YouDon’t Get It

If you’re a songwriter who thinks the real money is in streaming, you may want to rethink how heavily you depend on which sources of income, as some streaming sites are infamous for how little they pay per stream. However, you do, as a songwriter, have a new advocate on your team and it just might surprise you.

It is no secret that streaming royalties are far less than mechanical royalties. What you may not have known is that streaming companies essentially choose their own royalty rates, meaning they will pay only what they want. Typically, when you start up a debate in this area, someone usually spits out Spotify with a load of venom on their tongues. However, Spotify is not the worst culprit. Take a look at this:


The above chart shows how many streams it takes to earn $1 as of 9/14/16. While Spotify is in the bottom 5, the worst offender is YouTube, it taking a whopping 776 streams to make $1; that is $0.0013 per stream. This is all due to the fact that YouTube only recognizes video and not music, therefore allowing looser licensing agreements.

Who’d have thought the mother of all streaming services would be the least advantageous money-generating platform? (Well, the signs were there all along, but we just decided to neglect them.) Are you mad yet? Good. You know who else is mad? The European Union.

That’s right. YouTube has successfully irritated the major government of an entire continent.

Thanks to the petitioning of over 1,000 artists to the European Union, the EU has begun work on an initiative that will legally force publishers and producers, such as YouTube and other streaming sites, to up its royalty rates and reveal to artists and publishers what they have actually made once new rates take effect. The EU also intends for this initiative to go beyond YouTube and into other media and streaming sites. All of this, Europe hopes, will eventually culminate to simpler yet more profitable access to music and media.

YouTube was quick to fire back at the European Union’s grounds for accusation, claiming that “[they] have paid out over $3 billion dollars to the music industry – and that number is growing year on year.” This is an interesting claim when you consider that YouTube only pays 55% of its ad revenue to rights holders and that the majority of those rights holders are with the major labels.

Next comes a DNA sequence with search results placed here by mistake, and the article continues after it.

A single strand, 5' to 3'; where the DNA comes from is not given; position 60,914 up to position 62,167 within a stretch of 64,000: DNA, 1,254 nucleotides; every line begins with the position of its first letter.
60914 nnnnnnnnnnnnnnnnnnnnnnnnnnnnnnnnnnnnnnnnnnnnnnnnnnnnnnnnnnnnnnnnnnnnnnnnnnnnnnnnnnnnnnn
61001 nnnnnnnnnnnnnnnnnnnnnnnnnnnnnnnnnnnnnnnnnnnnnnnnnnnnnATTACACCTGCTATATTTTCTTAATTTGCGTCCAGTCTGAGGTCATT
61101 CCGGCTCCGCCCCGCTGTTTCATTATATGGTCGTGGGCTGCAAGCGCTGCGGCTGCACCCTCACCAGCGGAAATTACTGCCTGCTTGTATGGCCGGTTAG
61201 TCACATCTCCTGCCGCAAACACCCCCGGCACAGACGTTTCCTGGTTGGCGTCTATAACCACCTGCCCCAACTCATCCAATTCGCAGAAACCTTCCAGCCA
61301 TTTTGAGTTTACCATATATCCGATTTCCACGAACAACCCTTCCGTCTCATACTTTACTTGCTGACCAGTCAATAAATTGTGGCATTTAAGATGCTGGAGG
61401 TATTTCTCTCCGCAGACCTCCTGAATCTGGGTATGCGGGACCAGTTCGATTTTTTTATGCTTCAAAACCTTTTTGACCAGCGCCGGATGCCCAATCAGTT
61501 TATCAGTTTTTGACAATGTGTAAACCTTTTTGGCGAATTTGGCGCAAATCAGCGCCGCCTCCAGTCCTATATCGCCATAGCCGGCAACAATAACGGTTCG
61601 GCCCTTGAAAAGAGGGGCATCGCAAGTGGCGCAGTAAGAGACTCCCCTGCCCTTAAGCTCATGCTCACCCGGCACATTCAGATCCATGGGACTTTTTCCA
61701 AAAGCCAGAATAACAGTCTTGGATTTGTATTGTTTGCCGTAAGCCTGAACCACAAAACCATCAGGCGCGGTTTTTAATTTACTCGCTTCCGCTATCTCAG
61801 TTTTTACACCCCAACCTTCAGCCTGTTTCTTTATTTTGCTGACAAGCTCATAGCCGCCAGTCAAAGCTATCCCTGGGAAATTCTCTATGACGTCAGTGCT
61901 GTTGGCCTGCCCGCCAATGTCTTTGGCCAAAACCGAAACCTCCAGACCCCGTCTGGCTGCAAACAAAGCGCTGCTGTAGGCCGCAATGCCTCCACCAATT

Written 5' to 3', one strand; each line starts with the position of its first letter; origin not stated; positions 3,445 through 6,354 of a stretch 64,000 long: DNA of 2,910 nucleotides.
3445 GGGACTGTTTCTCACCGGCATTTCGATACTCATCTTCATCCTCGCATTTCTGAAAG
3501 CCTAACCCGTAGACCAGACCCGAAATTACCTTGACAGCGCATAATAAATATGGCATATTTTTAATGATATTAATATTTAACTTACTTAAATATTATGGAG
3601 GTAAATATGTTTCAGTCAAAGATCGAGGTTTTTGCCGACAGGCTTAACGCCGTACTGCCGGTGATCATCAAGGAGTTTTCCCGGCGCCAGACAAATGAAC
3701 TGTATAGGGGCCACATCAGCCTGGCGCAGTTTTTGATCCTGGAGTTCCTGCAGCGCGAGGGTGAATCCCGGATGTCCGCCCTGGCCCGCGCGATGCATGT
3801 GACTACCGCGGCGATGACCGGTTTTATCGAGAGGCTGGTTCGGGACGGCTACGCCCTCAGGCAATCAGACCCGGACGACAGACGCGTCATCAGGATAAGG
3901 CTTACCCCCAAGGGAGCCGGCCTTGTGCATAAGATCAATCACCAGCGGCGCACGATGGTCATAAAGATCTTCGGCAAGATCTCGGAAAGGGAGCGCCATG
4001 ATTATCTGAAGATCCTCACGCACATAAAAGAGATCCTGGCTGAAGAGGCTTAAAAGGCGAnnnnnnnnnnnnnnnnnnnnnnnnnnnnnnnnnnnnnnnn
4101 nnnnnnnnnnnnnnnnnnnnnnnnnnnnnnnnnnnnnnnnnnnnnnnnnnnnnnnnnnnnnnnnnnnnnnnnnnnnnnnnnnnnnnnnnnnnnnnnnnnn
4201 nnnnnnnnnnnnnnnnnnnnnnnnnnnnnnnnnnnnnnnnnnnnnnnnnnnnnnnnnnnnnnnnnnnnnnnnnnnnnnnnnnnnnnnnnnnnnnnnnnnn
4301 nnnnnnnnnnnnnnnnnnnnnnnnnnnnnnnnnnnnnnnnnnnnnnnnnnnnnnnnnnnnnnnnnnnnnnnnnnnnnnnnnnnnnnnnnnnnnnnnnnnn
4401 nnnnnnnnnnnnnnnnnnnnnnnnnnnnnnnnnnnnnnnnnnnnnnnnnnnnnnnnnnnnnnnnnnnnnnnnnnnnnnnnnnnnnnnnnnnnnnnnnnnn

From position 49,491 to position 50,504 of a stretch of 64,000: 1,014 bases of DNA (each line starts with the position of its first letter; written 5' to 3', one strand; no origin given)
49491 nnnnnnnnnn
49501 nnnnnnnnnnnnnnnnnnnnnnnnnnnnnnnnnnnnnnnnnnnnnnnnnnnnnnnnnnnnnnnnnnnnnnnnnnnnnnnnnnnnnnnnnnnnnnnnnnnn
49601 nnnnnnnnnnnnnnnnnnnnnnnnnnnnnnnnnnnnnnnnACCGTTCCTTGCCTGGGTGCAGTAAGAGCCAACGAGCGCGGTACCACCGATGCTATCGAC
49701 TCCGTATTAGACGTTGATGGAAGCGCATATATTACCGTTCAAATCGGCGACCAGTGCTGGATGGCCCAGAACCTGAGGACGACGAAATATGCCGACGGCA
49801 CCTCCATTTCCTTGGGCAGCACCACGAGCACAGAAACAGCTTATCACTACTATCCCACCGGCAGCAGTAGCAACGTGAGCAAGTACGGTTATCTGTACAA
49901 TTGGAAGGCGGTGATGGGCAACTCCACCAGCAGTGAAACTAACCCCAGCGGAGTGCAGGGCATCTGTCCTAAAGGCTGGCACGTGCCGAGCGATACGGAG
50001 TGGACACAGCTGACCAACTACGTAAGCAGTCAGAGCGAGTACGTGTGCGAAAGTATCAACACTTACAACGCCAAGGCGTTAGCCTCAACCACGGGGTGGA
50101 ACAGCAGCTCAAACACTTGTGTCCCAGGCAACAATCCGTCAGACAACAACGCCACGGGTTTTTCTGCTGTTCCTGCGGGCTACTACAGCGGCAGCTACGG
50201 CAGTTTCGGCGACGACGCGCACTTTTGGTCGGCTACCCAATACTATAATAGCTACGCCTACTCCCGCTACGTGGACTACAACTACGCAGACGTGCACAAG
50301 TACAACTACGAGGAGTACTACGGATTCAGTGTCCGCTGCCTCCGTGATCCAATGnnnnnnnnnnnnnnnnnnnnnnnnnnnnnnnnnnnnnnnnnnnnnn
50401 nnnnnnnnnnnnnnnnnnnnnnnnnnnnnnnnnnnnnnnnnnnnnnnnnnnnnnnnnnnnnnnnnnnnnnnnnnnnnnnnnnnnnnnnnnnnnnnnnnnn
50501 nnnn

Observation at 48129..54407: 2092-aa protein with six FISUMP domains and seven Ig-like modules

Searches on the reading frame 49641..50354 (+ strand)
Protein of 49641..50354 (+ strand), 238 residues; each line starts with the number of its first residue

Bottom line, now is the age of the indie artist, writer, label and I think it is absolutely amazing that something as large and influential at the European Union is taking note and, thus, taking action. Given that we’re in an age of transition into the next era of music business,  pay is gonna suck for a bit, but we don’t have to sit around and let it happen. Like the EU is doing, it’s time to demand that the songwriter and artist be paid what they’re really worth.

As for the future of the music business, the intended actions of the EU definitely give me hope. Culturally, Europe is the global standard of societal progression. If other nations, especially the US, pay attention to what Europe is planning on doing, the future is bright for the modern creator. Now, the US has seen its share of petitions to change wages in every area, but, as guided by the European initiatives, it is time for the musicians to stand up, plead their case, and be taken seriously.

If you’d like to read the original articles that built up to this blog post, click here and here.

Once again, this has been the view from 214.


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